His attorney, Stuart Kaplan, told CBS news that Grimm intends to hold onto his seat, saying in an e-mail, "Mr. Grimm will NOT be stepping down. He is committed to serving his constituents who recently reaffirmed their support for him in the November election."
At the federal courthouse in Brooklyn, New York, Grimm pleaded guilty to causing the filing of a false and fraudulent tax return, according to the U.S. Attorney's office. Grimm admitted he concealed over $900,000 in gross income and that he lied under oath while he was serving in Congress.
Loretta Lynch, the president's nominee to be U.S. attorney general and the current U.S. attorney for New York, announced the guilty plea. She said that Grimm admitted that in the course of running his business, that "he chose lies and deception over honest dealings with federal and state authorities as well as his own employees." She said he Grimm "has now publicly admitted that he hired unauthorized workers whom he paid 'off the books' in cash, took deliberate steps to obstruct the federal and state governments from collecting taxes he properly owed, cheated New York State out of workers' compensation insurance premiums, caused numerous false business and personal tax returns to be filed for several years, and lied under oath."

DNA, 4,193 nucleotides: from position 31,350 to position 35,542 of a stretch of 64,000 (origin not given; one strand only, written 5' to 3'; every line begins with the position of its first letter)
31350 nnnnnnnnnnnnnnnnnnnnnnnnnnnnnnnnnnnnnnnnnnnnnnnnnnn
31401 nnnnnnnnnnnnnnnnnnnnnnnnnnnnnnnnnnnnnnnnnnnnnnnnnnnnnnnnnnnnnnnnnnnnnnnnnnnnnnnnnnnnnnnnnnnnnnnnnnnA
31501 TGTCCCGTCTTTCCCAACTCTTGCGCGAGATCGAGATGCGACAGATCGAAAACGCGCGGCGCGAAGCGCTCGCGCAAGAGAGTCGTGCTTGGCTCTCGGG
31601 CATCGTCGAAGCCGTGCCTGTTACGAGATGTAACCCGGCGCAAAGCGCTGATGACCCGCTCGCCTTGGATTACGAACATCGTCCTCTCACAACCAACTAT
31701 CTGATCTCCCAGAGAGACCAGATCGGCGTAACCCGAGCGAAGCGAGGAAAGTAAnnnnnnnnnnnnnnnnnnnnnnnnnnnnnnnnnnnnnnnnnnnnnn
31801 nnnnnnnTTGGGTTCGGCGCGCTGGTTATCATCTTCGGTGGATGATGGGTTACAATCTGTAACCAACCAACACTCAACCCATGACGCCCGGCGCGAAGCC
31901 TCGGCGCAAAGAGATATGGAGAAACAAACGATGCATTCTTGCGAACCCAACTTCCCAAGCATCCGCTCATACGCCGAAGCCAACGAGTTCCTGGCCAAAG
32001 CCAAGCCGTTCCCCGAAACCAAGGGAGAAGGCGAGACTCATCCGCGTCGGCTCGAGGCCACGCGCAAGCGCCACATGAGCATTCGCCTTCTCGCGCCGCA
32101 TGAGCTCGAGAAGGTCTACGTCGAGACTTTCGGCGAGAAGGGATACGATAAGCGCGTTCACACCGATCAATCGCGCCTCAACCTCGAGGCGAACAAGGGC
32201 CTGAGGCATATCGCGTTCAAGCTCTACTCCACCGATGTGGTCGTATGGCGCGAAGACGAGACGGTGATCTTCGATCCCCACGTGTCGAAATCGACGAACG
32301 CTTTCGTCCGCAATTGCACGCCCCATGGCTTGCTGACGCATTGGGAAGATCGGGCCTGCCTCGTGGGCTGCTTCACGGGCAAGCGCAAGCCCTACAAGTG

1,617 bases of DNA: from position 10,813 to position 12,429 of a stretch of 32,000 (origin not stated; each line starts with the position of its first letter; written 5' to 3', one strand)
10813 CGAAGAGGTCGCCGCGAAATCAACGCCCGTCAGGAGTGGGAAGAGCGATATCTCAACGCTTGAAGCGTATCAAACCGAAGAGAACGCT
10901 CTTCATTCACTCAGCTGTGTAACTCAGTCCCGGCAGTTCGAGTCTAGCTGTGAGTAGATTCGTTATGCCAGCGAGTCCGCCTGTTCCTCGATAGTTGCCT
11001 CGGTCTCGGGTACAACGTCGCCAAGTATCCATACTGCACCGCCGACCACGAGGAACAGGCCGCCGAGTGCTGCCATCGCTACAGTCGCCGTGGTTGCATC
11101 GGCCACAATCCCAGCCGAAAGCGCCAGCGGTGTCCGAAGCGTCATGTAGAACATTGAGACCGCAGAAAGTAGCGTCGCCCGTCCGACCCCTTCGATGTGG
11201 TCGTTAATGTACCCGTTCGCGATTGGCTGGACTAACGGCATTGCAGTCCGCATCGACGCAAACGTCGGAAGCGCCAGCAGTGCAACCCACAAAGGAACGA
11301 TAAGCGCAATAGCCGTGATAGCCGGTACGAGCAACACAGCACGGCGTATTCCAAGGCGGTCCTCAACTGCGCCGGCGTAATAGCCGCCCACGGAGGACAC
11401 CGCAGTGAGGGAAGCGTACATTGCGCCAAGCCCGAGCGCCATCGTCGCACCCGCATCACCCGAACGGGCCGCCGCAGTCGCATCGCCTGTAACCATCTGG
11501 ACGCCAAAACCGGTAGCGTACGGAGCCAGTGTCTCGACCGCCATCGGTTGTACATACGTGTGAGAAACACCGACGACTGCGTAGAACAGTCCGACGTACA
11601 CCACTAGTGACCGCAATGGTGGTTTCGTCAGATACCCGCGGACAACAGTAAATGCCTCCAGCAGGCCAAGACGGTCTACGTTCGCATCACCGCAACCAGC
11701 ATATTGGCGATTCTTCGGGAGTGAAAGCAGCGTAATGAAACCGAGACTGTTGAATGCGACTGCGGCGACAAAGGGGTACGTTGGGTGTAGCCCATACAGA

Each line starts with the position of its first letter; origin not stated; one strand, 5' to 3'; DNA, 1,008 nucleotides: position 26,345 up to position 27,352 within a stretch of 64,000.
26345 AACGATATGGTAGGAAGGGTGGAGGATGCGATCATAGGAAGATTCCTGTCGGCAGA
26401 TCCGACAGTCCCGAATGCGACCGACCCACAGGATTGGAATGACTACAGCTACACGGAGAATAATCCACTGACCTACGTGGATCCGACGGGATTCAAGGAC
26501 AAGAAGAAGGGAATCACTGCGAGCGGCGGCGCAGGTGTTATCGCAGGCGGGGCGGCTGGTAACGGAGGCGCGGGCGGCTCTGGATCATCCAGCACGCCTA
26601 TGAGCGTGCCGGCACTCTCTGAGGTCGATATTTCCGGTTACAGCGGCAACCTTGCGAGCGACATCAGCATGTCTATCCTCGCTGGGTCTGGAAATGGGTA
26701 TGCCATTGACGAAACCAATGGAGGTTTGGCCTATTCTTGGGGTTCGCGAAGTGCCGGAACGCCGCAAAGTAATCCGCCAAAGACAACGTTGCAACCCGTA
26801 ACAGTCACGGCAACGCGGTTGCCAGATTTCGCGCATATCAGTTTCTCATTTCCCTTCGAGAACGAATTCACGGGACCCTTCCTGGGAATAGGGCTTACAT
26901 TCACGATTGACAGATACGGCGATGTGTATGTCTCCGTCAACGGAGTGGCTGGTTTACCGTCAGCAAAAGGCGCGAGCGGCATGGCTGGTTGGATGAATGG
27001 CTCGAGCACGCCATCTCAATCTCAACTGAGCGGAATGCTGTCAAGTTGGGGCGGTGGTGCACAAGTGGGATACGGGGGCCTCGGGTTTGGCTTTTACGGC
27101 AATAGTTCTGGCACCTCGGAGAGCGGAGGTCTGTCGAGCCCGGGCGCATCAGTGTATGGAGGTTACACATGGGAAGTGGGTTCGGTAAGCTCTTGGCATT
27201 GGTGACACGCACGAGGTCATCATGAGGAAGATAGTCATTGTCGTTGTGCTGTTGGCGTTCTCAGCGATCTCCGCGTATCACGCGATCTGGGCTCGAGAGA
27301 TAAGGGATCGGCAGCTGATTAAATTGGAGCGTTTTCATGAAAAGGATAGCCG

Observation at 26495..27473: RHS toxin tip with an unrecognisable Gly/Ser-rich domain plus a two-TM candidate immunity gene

Grimm faces a prison term of up to three years. He has also agreed to pay restitution to the Internal Revenue Service (IRS), as well as to the state of New York. Sentencing is set for June 8. Prosecutors said between 24 and 30 months in prison would be appropriate; the defense estimated the appropriate sentence as 12 to 18 months.
It's not immediately clear how the plea will affect the Staten Island Republican's congressional career. In October, he said he'd step aside if he was "not able to serve."
The case stemmed from an investigation of Grimm's campaign financing. He was never charged with any campaign offense.